Wednesday, 1 August 2018

Elton John - The Captain & The Kid (2006)


Released September 2006

Recorded in Atlanta

Elton John and Bernie Taupin reprised their classic 1975 "Captain Fantastic & The Brown Dirt Cowboy" with this uplifting, inspired 2006 release. The first album was autobiographical and so, is this one, updated. Elton has no shame about singing about the last or indeed sounding like the past, and after several (comparatively) dull albums in the eighties and nineties, it is just refreshing to hear Elton sounding like this again, piano keys pounding, bluesy rock, punchy voice, sad voice on the ballads. The last album I intend to from Elton was 1983's "Too Low For Zero". This album blows that away, effortlessly.


1. Postcards From Richard Nixon
2. Just Like Noah's Ark
3. Wouldn't Have It Any Other Way
4. Tinderbox
5. And The House Fell Down
6. Blues Never Fade Away
7. The Bridge
8. I Must Have Lost It On The Wind
9. Old 67
10. The Captain And The Kid

From the first piano notes of "Postcard From Richard Nixon", the album is a delight from start to finish. The song has a great line about "Brian Wilson's promised land..", another line about Steve McQueen, and Elton's voice sounds just great, once again, after a solid performance on 2004's "Peachtree Road". A great track. The band are on top form too, Davey Johnstone and Nigel Olsson from the old Elton John Band are involved again, as they should be. "Just Like Noah's Ark" is a big, bubbly, bouncy rocker that sounds as if it is straight off "Caribou". "Wouldn't Have It Any Other Way" is just a lovely rock ballad, a love song to New York City with some great lyrics and a killer bass line. Hearing Elton on such great form again is just so good, and the same applies to Bernie's lyrics too. Both of them were rejuvenated in the early 2000s. The songs often see them comparing one to the other - "silk suits and Wrangler shirts/the piano and the saddle" - the showy dandy and the wanna-be cowboy (who became one). It is all very endearing. You cannot help but be moved by these two old friends baring their souls, once again, maybe for the last time in this blatant way.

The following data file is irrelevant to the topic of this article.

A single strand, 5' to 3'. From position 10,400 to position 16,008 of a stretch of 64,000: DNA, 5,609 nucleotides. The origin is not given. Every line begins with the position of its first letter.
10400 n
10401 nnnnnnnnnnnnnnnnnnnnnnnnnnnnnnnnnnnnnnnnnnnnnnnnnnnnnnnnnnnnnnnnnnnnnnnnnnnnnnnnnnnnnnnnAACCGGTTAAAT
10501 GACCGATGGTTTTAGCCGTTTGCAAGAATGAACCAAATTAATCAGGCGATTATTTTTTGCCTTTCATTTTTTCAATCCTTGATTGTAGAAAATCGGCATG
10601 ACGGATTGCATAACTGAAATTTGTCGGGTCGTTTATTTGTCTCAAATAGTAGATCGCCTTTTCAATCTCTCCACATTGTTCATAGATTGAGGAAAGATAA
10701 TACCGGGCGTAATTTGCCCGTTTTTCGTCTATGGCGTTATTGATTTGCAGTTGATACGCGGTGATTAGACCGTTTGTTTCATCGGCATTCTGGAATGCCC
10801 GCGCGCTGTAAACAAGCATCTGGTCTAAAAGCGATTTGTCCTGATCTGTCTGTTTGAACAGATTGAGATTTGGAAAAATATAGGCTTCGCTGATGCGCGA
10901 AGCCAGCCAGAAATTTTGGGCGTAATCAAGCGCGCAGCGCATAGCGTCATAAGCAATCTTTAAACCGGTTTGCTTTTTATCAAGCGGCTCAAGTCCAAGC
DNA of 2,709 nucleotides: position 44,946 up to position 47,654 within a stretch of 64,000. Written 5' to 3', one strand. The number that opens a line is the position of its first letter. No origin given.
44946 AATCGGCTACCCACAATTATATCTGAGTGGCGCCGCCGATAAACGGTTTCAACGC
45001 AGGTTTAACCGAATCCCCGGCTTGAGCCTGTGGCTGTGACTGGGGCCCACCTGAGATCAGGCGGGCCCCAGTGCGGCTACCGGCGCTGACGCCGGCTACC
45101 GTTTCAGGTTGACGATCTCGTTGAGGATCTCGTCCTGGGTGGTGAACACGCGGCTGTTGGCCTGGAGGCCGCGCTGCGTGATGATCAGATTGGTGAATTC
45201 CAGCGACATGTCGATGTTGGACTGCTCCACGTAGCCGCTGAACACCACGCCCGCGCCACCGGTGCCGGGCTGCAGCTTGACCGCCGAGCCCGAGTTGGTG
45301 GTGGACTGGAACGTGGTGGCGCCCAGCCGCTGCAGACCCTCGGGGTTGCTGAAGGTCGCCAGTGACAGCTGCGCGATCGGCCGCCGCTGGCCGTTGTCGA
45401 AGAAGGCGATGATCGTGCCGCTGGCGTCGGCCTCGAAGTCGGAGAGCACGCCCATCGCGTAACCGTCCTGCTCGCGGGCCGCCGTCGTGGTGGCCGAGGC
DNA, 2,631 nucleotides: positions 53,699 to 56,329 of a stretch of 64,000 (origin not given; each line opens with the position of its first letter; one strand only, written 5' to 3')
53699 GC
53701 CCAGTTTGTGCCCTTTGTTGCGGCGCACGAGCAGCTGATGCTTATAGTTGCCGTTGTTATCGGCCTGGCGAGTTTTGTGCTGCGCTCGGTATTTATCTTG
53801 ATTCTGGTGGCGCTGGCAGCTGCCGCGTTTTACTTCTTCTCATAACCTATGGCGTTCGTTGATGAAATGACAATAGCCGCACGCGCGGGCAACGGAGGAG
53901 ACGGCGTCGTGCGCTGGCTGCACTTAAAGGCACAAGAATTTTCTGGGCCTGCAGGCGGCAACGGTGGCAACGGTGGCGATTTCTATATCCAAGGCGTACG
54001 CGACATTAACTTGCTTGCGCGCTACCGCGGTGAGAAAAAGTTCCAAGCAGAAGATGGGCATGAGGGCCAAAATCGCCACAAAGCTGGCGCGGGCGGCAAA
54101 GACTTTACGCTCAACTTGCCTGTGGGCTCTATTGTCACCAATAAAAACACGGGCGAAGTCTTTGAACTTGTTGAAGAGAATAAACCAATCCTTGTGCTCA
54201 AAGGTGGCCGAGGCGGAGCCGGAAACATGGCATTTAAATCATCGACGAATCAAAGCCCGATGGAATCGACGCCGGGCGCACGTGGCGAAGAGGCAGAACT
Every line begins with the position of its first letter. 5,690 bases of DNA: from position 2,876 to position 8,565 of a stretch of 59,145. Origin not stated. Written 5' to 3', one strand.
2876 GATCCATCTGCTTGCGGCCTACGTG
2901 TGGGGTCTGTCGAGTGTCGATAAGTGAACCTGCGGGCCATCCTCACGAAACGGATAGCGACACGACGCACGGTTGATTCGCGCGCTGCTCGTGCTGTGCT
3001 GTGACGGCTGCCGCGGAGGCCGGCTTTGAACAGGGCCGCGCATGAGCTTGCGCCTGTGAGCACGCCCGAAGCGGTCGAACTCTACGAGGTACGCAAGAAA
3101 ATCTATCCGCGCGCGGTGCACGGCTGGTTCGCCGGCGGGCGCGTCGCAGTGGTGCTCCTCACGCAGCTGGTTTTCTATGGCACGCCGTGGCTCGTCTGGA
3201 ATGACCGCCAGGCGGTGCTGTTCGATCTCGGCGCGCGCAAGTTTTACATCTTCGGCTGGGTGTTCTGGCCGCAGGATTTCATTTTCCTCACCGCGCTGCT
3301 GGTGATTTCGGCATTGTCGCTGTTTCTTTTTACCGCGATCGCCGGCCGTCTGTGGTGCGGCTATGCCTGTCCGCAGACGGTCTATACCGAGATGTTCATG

"Tinderbox" is another solid, melodious mid-paced piano-driven slow rock song. It has a full, warm and powerful bass sound that I just love and some seventies-style backing vocals. Yes, all these songs are retrospective in sound, no dance rhythms or club vibes here, thank goodness. It is a retro album, and the sound is blissfully retro. I love it. The lively, boogie piano of "And The House Fell Down" is very "Honky Chateau"-ish in its bluesy, upbeat sound. Good to hear Elton rocking out on the piano again, after being awash with synthesisers in the eighties and nineties. "Blues Never Fade Away" - the title speaks for itself - it is a sad song lamenting lost old friends, some from AIDS. It is beautifully and sensitively delivered - I cannot speak highly enough of Elton's vocals on this album. Nice and deep and throaty, none of that somewhat high voice the slightly blighted some of his eighties work. "The Bridge" is just beautiful, the piano bit and heavenly choir-sounding backing vocals in the middle are enchanting. "I Must Have Lost It On The Wind" is a country-ish and sad song about lovers long gone and forgotten. On songs like this and the previous two, Elton seems to be ruminating, via Bernie's lyrics, as to how the hell he survived the years of excess when others were not so fortunate. "How did we get so lucky - targets on the rifle range..." he questions on "Blues Never Fade Away". Very poignant.

"Old 67" is straight out of "Tumbleweed Connection" in its vibe, with a great line "nearly froze to death on Oxford Street, now we're sitting in the South of France.." and the closer, "The Captain & The Kid" is a totally engaging song, referencing tumbleweed, rocket man, the brown dirt cowboy and the yellow brick road. It is just so moving, yet is a lively, upbeat song. Thank you Elton and Bernie. I can't help but love the music you have given us over so many years. My life has been enriched by it.


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